Candidate Chat: Bill Linehan
David S. Bernstein: Why are you running for another term as district councilor?
Bill Linehan: For me personally, based on all the investment I’ve given to the city, I want to be here for this transition. I want to be here to offer experience, stability, and guide not only new members of the council but hopefully to be in a position to advise the new mayor also.
Some people think the council will be at its most influential in the next couple of years, because instead of a mayor who has consolidated his power, shall we say, we’ll have a freshman mayor who the council may be able to work with differently. Do you think there’s anything to that?
Yes I do, and I think it’s a great opportunity for the council and for the city as a whole. The council in the aggregate better represents the city than the mayor does, because there are 13 different people from all walks of life. To empower it during this period is really important. Because Tom Menino was there for 20 years, he created a culture on the council based on his relationship over the years with city councilors. Only one member, [Charles] Yancey, has been there prior to him being mayor. So he’s really shaped the culture of the relationship. It would be nice to see something new, and see how that pans out.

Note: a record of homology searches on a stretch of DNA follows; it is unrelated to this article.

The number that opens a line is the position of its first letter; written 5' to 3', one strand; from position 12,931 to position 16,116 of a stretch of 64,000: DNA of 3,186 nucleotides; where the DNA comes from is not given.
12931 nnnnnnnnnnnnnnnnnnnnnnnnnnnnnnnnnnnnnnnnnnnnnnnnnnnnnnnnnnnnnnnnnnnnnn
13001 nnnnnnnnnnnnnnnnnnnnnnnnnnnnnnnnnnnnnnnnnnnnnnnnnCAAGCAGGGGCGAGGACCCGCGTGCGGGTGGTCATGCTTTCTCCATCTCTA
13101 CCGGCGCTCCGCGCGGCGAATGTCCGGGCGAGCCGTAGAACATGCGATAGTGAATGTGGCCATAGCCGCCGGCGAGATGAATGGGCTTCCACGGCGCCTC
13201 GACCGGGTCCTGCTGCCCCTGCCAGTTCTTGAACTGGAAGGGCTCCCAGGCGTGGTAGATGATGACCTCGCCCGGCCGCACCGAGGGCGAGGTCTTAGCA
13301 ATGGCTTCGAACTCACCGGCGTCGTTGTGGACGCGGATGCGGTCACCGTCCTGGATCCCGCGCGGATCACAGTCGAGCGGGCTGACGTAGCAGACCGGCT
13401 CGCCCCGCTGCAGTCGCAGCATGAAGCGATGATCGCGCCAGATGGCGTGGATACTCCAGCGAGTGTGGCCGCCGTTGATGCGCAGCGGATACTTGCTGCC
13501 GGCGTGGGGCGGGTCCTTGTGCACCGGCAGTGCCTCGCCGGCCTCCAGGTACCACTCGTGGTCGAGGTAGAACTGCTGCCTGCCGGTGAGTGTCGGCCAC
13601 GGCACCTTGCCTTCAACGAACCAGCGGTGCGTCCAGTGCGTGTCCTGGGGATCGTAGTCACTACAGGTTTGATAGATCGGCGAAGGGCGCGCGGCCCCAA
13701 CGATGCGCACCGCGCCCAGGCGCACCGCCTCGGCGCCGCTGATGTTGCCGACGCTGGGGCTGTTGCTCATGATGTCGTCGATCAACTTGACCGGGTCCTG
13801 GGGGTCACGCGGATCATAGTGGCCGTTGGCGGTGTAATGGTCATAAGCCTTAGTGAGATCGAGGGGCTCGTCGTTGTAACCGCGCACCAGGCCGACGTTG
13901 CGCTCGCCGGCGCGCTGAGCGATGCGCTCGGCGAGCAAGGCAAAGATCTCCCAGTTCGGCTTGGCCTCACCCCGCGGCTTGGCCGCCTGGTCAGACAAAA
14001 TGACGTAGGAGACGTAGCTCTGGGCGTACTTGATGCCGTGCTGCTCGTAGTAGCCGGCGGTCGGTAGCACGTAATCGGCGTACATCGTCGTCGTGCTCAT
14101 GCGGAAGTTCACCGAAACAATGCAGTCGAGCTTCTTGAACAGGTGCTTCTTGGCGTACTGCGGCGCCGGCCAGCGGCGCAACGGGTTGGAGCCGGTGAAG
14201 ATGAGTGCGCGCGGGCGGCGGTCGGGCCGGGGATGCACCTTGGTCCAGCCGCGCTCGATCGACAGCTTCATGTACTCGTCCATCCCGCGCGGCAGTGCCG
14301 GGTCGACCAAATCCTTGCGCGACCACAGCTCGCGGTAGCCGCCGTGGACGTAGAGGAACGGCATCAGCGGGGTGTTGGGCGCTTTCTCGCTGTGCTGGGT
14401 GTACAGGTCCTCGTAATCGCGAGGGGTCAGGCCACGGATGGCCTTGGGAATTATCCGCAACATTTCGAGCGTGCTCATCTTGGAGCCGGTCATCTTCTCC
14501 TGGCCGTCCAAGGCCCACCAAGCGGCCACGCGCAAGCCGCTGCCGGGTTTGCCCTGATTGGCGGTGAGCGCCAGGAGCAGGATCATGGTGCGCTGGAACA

Some critics, including me, have said that district councilors have ended up being little more than constituent-service advocates, as the go-between making sure the mayor’s departments take care of things. With a different balance of power, what more can you do to improve your district?
That was the perception, because of the mayor and his ability to drive impressions out to the media—that it was all him. But the city council has played a significant role, especially in economic development. Sixty percent of all the development in the city goes on in my district, and I’ve played a significant role in helping guide and shape that. I chair the economic development committee, so I was in a position to help influence, especially in the downturn, the Liberty Mutual project that kept that worldwide headquarters here in Boston. I was able to drive and influence legislation that kept Vertex at Fan Pier. We can play more of a leadership role in this time of transition.